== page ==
Centering, pulling, shaping together—action researching together
I spend quite a bit of my free time covered in mud. Several times a week I head to a pottery studio where I make all manner of vessels for mostly practical purposes. Because I tend to think about things in images or pictures– I’ve included a picture of me and one of my daughters working together at the wheel to create a cylinder that later became a tall, thin mug. Both of my children accompany me to the studio and will help me shape (as in this picture) as well as glaze pieces. I can’t think of a better image for educational action research than this collective centering, pulling, and shaping of clay.
Nolen and Vander Putten state that “Educators see [action research] as a practical yet systematic research method to investigate their own teaching and their students’ learning in and outside the classroom.”
The folks over at edchange.org have a nice definition for teacher action research and I’ll include it here as well: Teacher action research (TAR) is a method for educational practitioners to engage in the assessment and improvement of their own practice. It can be an individual tool, helping classroom teachers reconsider their teaching methods or to adapt in order to solve a problem.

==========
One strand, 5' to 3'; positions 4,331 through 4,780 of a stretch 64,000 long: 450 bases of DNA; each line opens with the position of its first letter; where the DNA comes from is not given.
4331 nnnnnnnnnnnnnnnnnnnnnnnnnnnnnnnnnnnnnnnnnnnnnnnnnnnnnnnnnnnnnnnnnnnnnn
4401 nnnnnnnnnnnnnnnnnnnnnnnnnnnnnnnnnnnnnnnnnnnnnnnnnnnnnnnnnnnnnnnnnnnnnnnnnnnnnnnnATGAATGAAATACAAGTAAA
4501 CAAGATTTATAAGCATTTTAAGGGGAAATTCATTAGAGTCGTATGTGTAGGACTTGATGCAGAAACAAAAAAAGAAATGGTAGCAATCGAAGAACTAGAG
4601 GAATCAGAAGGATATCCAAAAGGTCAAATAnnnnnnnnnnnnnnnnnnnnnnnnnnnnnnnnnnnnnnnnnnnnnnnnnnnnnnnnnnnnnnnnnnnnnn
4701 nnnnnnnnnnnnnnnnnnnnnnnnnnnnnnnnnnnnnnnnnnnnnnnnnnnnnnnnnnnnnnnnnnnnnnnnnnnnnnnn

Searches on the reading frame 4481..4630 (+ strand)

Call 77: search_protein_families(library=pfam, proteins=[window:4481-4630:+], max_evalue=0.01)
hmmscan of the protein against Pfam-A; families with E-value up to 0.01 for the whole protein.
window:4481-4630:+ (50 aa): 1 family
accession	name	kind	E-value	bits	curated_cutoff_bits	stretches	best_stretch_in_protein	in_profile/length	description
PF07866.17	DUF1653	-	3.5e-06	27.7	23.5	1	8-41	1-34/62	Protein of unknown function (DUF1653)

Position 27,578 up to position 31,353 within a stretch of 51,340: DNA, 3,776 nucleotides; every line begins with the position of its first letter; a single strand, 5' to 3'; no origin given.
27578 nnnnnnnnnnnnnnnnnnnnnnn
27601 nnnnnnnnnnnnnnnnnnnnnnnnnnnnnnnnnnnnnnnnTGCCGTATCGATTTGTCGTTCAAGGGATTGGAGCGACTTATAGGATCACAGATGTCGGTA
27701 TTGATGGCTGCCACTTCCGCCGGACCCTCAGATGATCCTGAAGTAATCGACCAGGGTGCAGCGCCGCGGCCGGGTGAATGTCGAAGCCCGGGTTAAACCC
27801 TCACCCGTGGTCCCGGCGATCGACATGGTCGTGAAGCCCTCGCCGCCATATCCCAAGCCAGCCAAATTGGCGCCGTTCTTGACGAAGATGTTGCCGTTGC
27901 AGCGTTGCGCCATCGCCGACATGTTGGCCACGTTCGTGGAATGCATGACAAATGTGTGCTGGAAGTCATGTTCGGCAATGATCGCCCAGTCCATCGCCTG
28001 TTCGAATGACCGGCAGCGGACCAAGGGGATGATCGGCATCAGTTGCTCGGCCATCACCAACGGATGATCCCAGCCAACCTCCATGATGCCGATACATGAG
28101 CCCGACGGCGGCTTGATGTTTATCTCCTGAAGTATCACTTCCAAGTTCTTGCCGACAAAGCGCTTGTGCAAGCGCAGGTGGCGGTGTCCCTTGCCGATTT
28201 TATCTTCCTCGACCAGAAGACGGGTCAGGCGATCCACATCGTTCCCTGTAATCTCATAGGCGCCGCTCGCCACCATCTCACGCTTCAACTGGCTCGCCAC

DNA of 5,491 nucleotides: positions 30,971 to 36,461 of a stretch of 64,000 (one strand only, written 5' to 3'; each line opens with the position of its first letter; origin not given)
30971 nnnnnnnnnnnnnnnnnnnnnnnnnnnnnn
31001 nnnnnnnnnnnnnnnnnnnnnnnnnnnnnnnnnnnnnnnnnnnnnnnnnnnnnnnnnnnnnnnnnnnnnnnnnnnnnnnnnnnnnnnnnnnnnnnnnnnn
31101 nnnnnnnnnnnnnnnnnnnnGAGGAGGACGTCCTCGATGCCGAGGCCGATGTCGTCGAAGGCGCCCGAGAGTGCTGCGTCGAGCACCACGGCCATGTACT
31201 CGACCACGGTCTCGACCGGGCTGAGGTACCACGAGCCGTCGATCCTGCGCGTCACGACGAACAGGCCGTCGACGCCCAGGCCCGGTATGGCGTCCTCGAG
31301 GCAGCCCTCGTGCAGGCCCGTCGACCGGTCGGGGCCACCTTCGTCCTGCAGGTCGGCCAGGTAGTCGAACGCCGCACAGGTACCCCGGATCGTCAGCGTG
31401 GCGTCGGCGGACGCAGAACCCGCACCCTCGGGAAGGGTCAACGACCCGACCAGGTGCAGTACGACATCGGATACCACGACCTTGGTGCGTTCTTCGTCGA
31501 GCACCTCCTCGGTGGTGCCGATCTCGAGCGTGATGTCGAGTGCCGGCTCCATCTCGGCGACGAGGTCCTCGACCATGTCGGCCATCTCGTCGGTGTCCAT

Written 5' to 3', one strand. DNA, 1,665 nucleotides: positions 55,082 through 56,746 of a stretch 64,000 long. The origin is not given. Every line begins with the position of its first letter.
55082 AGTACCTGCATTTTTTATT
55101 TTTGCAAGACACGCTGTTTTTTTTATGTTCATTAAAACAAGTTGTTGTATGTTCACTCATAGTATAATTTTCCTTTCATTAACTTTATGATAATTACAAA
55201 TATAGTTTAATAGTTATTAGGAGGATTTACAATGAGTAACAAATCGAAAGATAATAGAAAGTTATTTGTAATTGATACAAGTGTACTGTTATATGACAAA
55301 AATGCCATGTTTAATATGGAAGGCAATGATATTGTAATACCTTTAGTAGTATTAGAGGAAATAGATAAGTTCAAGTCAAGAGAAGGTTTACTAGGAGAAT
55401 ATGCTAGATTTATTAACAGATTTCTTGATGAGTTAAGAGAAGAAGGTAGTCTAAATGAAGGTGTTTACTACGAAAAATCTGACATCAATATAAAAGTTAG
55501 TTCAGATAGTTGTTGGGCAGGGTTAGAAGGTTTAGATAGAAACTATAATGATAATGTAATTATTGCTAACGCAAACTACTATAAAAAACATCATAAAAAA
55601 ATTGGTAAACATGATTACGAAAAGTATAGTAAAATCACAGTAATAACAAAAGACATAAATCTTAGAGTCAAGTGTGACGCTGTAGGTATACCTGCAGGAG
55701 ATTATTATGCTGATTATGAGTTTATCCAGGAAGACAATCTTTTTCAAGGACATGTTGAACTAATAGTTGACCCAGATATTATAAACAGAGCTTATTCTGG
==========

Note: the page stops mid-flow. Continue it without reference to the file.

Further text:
This clay that teacher researchers center and then pull and shape together–their practice as teachers and the learning of their students–can be difficult to work with. When seeking to make a change–as we do in our classrooms through educational action research–it often feels like an immovable lump of hard clay. However, with a community of teachers and learners and family members as participants, the action researchers can center and really get a handle on what the real problems are. Potters add water and use their hands, ribs, and other tools to change the clay–to move it to a different position so that they can see what can be created from the initial lump. Teacher action researchers do much the same through the action and reflection cycle.
It’s only after several cycles of action and reflection by both the educational action researchers and the potter that the real possibilities can be seen and the real change can begin.
I’m interested to know what images or metaphors you use to describe educational action research. What projects are you contemplating, initiating, researching now? Would you share those with us? Please feel free to share your thoughts here. You are also welcome to email me at firstname.lastname@example.org if you’d like to write a post about action research in education.